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'Game of Thrones' author drops hints about new book

George R.R. Martin notes "it would be impossible" for the HBO version and the upcoming "Winds of Winter" book to match up exactly.

Will Jaime and Cersei walk the same paths in George R.R. Martin's new book as they do on HBO? Unlikely. 
Helen Sloan/HBO

Warning: Possible spoilers for "Game of Thrones" ahead.

With less than a week till the new season of "Game of Thrones" premieres on HBO, some fans are rewatching old seasons, and flipping through author George R.R. Martin's books to get ready.

Although Martin doesn't talk much about the progress of "The Winds of Winter," the upcoming sixth novel in his "Song of Ice and Fire" series, he did drop a tidbit on his Not A Blog site Sunday night.

In the middle of a discussion about TV and book series to seek out (Martin's a fan of "Fargo" and "Good Girls Revolt"), an Italian teenager asked Martin a question.

"I'm sorry but... I don't like 'Game of Thrones,'" wrote Mattia Costantini, referring to the TV show. "I know that the show is the show and your books are your books, but I don't like it. Please, tell me that ('Winds of Winter') will diverge from the show in terms of storylines..."

And believe it or not, Martin answered!

"WINDS will be different in some ways, but will parallel the show in others," the author wrote. "At this point, there are probably a dozen characters who are dead on the show but alive in the books, so it would be impossible for the two to remain the same. (Also, of course, there are characters in the books who have never even existed on the show, like Victarion Greyjoy, Jon Connington, Penny, Arianne Martell... )."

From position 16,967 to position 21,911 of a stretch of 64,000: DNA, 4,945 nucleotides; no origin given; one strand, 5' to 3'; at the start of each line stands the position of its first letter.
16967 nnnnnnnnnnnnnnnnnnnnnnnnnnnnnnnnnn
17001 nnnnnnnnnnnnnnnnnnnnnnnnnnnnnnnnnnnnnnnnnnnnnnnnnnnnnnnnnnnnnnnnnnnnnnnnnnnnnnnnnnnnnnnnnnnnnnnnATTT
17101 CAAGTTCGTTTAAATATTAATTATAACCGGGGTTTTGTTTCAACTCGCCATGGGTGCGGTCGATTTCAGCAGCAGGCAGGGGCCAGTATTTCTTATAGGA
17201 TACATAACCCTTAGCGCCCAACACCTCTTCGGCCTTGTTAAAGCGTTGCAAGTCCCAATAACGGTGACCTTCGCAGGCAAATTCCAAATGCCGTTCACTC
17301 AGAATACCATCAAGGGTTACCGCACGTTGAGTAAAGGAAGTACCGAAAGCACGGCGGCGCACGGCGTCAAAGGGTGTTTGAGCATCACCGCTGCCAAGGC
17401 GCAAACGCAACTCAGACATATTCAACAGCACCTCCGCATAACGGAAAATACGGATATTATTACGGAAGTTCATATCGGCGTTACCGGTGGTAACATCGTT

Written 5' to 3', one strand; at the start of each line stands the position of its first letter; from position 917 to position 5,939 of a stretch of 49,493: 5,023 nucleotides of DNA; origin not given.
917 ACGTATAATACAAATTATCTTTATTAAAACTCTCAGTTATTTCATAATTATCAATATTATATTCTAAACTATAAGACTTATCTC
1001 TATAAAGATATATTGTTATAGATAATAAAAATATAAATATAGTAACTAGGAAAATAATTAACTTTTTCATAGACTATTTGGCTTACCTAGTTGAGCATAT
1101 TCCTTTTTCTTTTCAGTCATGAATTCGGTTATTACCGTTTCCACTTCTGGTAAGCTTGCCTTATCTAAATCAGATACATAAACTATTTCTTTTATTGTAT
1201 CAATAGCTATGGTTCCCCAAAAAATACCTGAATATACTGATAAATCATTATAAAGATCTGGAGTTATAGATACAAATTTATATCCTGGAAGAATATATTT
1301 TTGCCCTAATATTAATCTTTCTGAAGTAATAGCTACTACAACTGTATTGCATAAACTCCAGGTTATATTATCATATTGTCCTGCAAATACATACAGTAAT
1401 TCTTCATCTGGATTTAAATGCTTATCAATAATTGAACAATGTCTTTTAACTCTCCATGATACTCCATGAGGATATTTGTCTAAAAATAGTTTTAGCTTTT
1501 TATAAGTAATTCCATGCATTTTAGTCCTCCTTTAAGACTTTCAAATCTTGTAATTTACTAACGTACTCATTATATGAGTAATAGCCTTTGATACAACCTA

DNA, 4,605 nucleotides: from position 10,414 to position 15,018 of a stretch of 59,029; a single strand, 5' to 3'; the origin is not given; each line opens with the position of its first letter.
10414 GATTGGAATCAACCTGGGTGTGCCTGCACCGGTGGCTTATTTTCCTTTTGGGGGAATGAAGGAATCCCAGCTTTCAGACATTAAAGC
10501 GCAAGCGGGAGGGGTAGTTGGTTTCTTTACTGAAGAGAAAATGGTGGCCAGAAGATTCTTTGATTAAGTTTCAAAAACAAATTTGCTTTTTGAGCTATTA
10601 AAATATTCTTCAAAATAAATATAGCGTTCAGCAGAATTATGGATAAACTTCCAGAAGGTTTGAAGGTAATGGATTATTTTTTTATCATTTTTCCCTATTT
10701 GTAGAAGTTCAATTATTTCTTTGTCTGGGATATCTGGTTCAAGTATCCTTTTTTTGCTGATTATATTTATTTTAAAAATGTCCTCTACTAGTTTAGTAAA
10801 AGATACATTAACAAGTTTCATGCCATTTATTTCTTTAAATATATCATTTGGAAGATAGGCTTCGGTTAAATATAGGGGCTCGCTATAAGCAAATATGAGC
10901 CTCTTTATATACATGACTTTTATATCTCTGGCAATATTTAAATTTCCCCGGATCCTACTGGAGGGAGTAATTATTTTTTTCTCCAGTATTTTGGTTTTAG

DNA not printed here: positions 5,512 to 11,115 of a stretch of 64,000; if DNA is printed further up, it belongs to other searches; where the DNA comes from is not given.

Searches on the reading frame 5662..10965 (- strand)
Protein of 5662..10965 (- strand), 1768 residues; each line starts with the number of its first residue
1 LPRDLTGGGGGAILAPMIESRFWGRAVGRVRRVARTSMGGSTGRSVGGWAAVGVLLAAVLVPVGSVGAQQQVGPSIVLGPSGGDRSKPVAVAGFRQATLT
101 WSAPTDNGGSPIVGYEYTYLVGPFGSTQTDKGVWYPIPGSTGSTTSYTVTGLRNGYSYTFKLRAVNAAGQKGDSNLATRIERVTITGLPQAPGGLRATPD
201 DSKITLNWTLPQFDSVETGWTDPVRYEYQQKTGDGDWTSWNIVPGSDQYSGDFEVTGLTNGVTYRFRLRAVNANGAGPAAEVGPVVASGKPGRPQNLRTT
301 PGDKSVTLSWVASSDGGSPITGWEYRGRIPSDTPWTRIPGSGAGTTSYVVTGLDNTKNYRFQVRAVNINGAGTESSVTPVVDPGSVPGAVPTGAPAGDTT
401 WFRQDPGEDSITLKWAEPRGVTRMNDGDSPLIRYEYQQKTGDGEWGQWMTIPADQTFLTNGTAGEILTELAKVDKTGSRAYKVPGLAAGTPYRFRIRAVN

This isn't exactly new information -- Martin has said before that "Winds" won't mimic HBO's scripts -- but it's noteworthy that Martin points out that in some ways the book will indeed parallel the show. (If we had to guess, we'd say the Lady Stoneheart plot will stay in the books only, but poor Shireen Baratheon is doomed in all media.)

And "Thrones" already has an enormous cast, but the four names Martin reels off are interesting. 

  •  Victarion Greyjoy is Theon's uncle and Euron's brother, and in the books, murdered his own wife after learning she was carrying Euron's baby. Juicy story, but we've got enough Greyjoys in the show. 
  •  Jon Connington was briefly the Hand to the King for the Mad King and lost in battle to Robert and Ned, wrong time period to make much of an impact here. Maybe he'll turn up in one of the spinoffs -- sorry, "successor shows." 
  • Penny is a woman with dwarfism who falls for Tyrion in a book plotline where he hides in plain sight as a party entertainer. (They ride on pigs and dogs and mock-joust, like the scene at Joffrey's wedding.) Don't count on seeing Penny onscreen, but her plotline in the books is an interesting one, as is nearly everything involving Tyrion. 
  •  Arianne Martell is a fan favorite in the books. On the show, she's kind of represented by Ellaria Sand. Fans can get their Arianne fix by reading this chapter Martin released from the unfinished book.

Maybe Martin was willing to break the taboo of mentioning the new book because Costantini refused to pull out the inevitable question the author gets asked constantly: When is "Winds of Winter" coming out? 

"I'm not going to ask you about when TWOW will come out," the teen said before asking about the show and books diverging. "I know it's hard, like really really hard, you've got a lot of things to cover, and people don't understand how hard writing a book like this is."

Hard indeed, but in the end, worth it -- we hope. "Game of Thrones" returns to HBO on Sunday. As for "Winds of Winter," your guess is as good as anyone's -- and don't ask Martin!

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